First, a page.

For Immediate Release
'Next Generation' of Privacy Needed for Health Information Technology Comprehensive Framework of Privacy Protections Needed
WASHINGTON - The Health Privacy Project at the Center for Democracy &
Technology today released a major policy paper calling for the adoption
of "next generation" privacy policies to be built into the nation's
rapidly advancing health information technology system. The recently
passed stimulus package included $20 billion to help jumpstart and
build out a nationwide health IT network and took several steps toward
addressing the public's privacy concerns.
The HPP paper, titled "Privacy As An Enabler, Not An Impediment:
Building Trust Into Health Information Exchange," is published in the
current issue of Health Affairs, the nation's foremost journal on
health policy. This issue is devoted to health IT and includes articles
from key stakeholders involved in the implementation of nationwide
health IT system.
For too long privacy issues have been seen as a barrier to the
adoption of electronic health information exchange, or have focused on
solutions that place the burden for protecting privacy on individuals,
a scenario that creates its own obstacles to sharing information for
comprehensive framework that includes core privacy principles based on
fair information practices, network design that facilitates the
movement of information while protecting privacy, and strong oversight
and enforcement. That next generation framework should build on HIPAA,
filling its gaps, and include additional protections for the migration
of information out of the health care system, such as through personal
health records, known as "PHRs."
"Although some persist in positioning privacy as an obstacle to
achieving the promise of health IT, it is clear the opposite is true:
enhanced privacy and security will build the public trust and
confidence that are critical to the rapid adoption and implementation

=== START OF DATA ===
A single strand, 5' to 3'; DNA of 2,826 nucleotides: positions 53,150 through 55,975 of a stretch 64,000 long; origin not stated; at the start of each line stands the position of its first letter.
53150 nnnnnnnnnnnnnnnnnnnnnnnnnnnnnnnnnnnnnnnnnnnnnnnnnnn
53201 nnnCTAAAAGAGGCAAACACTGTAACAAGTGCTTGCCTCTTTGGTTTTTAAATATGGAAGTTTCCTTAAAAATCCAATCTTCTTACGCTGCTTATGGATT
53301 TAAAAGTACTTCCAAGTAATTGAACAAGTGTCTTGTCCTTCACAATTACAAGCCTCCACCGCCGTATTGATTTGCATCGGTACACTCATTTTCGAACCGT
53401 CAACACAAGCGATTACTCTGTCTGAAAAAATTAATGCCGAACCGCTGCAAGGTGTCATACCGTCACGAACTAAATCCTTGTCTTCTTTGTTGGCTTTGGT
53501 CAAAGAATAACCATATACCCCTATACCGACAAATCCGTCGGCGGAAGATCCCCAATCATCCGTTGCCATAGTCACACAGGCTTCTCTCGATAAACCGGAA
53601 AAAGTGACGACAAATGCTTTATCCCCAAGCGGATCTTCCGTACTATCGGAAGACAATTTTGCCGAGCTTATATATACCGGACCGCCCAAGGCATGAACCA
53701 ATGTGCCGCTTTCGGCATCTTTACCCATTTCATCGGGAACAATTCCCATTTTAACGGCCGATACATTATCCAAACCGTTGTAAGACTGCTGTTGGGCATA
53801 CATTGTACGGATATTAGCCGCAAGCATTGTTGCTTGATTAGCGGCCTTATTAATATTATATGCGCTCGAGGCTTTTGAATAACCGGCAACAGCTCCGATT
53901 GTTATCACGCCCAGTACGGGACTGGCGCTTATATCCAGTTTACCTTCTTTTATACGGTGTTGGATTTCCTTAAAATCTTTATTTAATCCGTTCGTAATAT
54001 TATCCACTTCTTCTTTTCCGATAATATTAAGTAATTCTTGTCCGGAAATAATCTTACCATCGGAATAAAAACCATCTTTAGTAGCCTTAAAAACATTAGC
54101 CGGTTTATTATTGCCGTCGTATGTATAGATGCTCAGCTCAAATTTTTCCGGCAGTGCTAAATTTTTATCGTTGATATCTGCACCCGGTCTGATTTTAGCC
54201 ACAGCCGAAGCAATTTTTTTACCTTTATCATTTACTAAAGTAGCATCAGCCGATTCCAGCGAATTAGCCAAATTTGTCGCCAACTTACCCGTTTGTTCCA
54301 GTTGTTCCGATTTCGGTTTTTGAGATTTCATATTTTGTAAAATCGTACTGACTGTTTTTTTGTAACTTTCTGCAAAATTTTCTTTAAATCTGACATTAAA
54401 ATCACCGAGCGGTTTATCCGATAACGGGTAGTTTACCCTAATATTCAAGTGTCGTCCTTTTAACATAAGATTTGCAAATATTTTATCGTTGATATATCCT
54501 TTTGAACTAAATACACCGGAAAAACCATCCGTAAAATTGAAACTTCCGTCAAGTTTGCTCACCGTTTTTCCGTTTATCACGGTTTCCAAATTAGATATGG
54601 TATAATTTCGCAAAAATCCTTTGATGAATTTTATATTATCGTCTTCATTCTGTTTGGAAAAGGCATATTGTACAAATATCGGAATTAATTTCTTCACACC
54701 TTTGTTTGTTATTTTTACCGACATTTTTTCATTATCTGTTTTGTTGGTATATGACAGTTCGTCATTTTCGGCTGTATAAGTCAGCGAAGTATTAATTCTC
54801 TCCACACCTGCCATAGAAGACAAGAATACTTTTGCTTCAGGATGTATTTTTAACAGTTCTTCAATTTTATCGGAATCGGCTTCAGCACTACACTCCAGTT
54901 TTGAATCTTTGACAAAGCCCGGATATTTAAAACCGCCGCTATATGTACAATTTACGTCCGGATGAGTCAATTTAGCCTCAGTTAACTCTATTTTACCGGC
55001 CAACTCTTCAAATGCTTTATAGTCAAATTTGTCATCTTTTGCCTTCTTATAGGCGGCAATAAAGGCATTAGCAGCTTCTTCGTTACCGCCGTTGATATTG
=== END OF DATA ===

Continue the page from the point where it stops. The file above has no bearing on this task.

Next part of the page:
of health IT," said HPP Project Director Deven McGraw.
HPP's paper makes a number of recommendations that were included in
the American Recovery and Reinvestment Act of 2009, the so-called
economic stimulus plan. Those recommendations include:
Improved enforcement of HIPAA by ensuring that all those in the
traditional health care system who access, use and disclose personal
health information can be held accountable for compliance with the
- Tightened rules against use of information for marketing purposes;
- Ensuring that individuals can easily and cheaply get electronic copies of their health information
"Those provisions take concrete steps toward establishing the common
framework of protections needed to build public trust in health IT,"
said CDT President Leslie Harris. "Appropriate implementation of these
provisions will be critical as we move into health reform," Harris
said. "Ensuring that these provisions remain strong during the
regulatory process is the critical next step."
The Center for Democracy and Technology works to promote democratic values and constitutional liberties in the digital age. With expertise in law, technology, and policy, CDT seeks practical solutions to enhance free expression and privacy in global communications technologies. CDT is dedicated to building consensus among all parties interested in the future of the Internet and other new communications media.